We recently came across Brooklyn-based artist Justin Paszul and his artwork, and thoroughly fell in love with it. Luckily, we got a chance to interview him to see where he draws inspiration from and what makes him tick. His answers in the Q & A below are very inciteful.
Q & A WITH JUSTIN PASZUL
I grew up in upstate New York, actually, but I went to school in MA (at Montserrat College of Art in Beverly, about a half hour north of Boston). And now I live in Brooklyn.
I usually try not to? I just say I draw pictures. That’s all that’s important, right?
Star Trek! All my other influences came after I was done growing up.
Thomas Pynchon & Roberto Bolaño. Sun City Girls. 50′s science fiction novels & 80′s science fiction computer graphics. I keep thinking of more things to maybe name and it’s really nothing but books. So I’ll just say ‘books.’
For my senior thesis show I did a 9-foot by 3-foot drawing in the same tiny geometric-line style I was doing the smaller pieces in. It’s definitely not the best drawing I’ve ever done, by far, but it was so satisfying finishing something that massive (it also has one of my favorite titles, ‘The constellations Leo Strauss and Sirhan Sirhan enjoying a chat and a cup of tea, nestled in the stellar hammock of the Magellanic Clouds’ which is really just the dumbest thing when you think about it) I’ve always meant to work that large again but I don’t have the means right now.
Repetitive line networks & science fiction cartoons, and everything in between.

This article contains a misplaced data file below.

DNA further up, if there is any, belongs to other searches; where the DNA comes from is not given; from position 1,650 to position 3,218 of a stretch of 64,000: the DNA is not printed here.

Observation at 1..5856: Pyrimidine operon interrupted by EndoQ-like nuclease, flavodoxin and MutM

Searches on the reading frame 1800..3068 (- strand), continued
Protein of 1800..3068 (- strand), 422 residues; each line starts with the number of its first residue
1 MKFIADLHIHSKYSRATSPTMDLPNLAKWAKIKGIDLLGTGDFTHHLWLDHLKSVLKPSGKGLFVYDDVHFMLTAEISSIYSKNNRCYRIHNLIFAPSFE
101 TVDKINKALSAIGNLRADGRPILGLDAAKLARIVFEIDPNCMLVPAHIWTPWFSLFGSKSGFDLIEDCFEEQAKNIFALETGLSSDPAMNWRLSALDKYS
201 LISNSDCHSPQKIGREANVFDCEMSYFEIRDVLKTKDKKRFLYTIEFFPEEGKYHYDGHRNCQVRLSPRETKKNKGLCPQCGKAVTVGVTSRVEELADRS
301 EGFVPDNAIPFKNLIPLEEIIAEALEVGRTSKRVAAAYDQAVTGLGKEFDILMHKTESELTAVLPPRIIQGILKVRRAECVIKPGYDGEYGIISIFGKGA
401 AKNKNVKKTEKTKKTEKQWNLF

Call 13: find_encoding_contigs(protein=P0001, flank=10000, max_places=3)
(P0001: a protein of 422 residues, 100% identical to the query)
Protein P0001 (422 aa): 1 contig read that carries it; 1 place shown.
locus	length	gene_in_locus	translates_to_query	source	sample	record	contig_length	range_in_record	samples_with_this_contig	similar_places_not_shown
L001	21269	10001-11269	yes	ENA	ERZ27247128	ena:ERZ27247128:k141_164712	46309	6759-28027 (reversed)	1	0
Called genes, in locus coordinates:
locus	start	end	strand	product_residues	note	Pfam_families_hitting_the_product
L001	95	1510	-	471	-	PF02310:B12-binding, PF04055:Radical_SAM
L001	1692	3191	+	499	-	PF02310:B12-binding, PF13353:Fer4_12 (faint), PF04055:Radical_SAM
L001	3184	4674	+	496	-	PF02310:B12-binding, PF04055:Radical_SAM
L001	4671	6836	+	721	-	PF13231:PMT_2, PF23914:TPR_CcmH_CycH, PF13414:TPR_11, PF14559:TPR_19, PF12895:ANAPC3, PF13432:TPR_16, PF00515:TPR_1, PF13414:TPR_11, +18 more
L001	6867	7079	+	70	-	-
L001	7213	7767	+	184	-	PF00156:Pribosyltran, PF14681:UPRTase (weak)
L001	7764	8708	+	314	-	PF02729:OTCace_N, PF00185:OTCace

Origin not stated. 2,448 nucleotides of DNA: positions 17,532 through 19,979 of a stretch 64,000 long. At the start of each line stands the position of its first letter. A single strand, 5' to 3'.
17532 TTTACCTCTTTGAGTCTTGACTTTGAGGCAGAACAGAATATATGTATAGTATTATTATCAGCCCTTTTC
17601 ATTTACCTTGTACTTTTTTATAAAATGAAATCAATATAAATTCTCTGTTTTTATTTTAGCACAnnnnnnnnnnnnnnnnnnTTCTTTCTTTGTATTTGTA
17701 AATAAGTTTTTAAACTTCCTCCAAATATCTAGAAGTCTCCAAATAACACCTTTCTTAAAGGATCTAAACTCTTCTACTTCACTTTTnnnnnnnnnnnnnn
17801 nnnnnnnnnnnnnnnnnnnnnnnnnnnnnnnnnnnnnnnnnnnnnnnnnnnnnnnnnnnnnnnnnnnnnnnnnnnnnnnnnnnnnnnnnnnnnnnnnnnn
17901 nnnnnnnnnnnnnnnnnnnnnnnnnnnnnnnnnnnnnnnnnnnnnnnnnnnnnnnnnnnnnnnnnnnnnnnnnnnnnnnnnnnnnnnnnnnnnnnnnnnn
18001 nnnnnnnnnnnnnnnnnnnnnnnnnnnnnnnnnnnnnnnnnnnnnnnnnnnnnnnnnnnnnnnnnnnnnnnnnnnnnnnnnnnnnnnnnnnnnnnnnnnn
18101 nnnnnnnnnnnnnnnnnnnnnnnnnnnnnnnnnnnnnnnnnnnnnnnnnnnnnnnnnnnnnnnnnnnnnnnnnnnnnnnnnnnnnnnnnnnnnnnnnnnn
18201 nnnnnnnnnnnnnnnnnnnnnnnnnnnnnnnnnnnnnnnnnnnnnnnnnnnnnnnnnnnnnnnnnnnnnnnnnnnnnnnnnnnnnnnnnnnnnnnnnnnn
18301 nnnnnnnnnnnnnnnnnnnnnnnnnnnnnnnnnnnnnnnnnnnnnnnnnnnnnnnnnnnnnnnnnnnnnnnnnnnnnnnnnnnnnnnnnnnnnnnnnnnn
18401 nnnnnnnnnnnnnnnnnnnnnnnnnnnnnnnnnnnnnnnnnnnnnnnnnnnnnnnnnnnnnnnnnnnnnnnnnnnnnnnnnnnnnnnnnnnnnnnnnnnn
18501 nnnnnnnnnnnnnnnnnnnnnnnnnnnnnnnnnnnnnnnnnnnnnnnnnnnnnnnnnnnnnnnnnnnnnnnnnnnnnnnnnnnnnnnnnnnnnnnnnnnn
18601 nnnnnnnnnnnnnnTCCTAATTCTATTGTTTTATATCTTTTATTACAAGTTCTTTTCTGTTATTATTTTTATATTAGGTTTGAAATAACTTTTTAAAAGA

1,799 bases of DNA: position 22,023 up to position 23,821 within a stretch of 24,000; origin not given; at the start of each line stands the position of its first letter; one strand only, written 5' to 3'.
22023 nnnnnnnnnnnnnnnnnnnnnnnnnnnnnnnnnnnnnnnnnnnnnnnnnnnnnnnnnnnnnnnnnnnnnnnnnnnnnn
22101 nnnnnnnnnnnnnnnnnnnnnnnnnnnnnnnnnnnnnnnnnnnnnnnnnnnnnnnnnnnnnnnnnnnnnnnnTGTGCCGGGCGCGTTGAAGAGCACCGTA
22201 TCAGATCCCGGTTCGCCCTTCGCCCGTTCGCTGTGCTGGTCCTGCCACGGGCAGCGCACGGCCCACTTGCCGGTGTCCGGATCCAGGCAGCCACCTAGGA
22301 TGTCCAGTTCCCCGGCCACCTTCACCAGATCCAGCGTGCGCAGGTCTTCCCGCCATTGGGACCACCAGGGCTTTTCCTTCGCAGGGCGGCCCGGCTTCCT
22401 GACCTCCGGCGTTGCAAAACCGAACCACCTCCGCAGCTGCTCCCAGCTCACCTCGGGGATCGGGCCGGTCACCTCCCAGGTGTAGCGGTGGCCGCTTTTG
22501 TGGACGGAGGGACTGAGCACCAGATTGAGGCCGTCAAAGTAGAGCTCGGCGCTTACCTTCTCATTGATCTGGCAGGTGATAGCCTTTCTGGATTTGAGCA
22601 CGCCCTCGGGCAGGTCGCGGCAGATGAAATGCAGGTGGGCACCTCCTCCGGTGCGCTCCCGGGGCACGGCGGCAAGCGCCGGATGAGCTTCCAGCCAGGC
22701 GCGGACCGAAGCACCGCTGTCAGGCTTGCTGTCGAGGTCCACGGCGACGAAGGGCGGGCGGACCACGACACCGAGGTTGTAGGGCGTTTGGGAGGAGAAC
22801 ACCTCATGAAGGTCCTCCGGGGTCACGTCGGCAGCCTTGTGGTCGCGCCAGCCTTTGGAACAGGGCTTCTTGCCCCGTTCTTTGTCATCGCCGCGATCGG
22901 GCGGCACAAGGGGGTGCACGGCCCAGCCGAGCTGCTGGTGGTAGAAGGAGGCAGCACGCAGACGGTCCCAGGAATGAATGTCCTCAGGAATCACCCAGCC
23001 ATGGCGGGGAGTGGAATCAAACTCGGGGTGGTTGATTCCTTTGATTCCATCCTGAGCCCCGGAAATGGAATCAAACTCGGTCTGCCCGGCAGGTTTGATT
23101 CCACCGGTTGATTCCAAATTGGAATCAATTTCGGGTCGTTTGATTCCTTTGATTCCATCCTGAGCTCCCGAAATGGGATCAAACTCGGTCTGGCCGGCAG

I always used to just doodle repetitive line things all through high school and eventually in college the systems got organized and I got more serious about their composition. Mostly I just like the process, it’s almost meditative for me to just get lost in the lines.
Carl Sagan! or Charles Gocher or Tom Scharpling.
Two books is too hard. Five! Alvaro Mutis ‘The Adventures and Misadventures of Maqroll’ – Christopher Priest ‘Inverted World’ - Flann O’Brien ‘The Third Policeman’ – Vladimir Nabokov ‘Ada or Ardor: A Family Chronicle’ – Elaine Dundy ‘The Dud Avocado’. And two movies. No, three: The Holy Mountain (Alexandro Jodorowsky). Romy & Michele’s High School Reunion (Lisa Kudrow & Mira Sorvino). OC & Stiggs (Robert Altman).
It’s all basically complete nonsense. I do the drawings then days later when I get around to scanning them I come up with a title. Sometimes it’s more like a dialogue thing, sometimes a caption, sometimes like an excerpt from a story. But it’s all basically arbitrary. I just like having fun with words.
It’s actually ‘impossibly large structures.’ Like when you’re dreaming and you come across some sort of building, or monument or whatever and it’s miles and miles across and your mind can’t really come to terms with the scale? That sort of thing. And also I always have sort of imagined my abstract drawings, the geometric line ones, as being these unfathomably massive objects floating out in deep space.
Well I’m sometimes very consciously trying not to rip off Marcel Dzama too much. So maybe that.
I would be Henry Darger’s counselor on an episode of ‘Hoarders’ (I mean come on I’m already bringing Henry Darger back from the dead I might as well give myself a job as a TV host too).
I usually don’t have much in my pockets! So I would probably only have a couple pens, a little pocket sketchbook, hopefully a little paperback book, and almost definitely my Jew’s-harp.
Mohorovicic (as in the discontinuity).
I would really love to be the guy who works for the Department of Weights & Measures, who goes around to every little shop and deli and cafe that has any kind of scale, and inspects it to make sure it’s fair and balanced. I think that would be a fascinating job to have, especially in New York.
Monitoring menisci at the heliotrope distillery
In which a meeting of the Headlicker’s Union Local V7XX1-3 is called to order
Nestled in the ӕtherial digits, a birth
Hey man you got your face on my face! No, you got YOUR face on MY face!
Performing a small test on the newly-fallen Nibiru fragment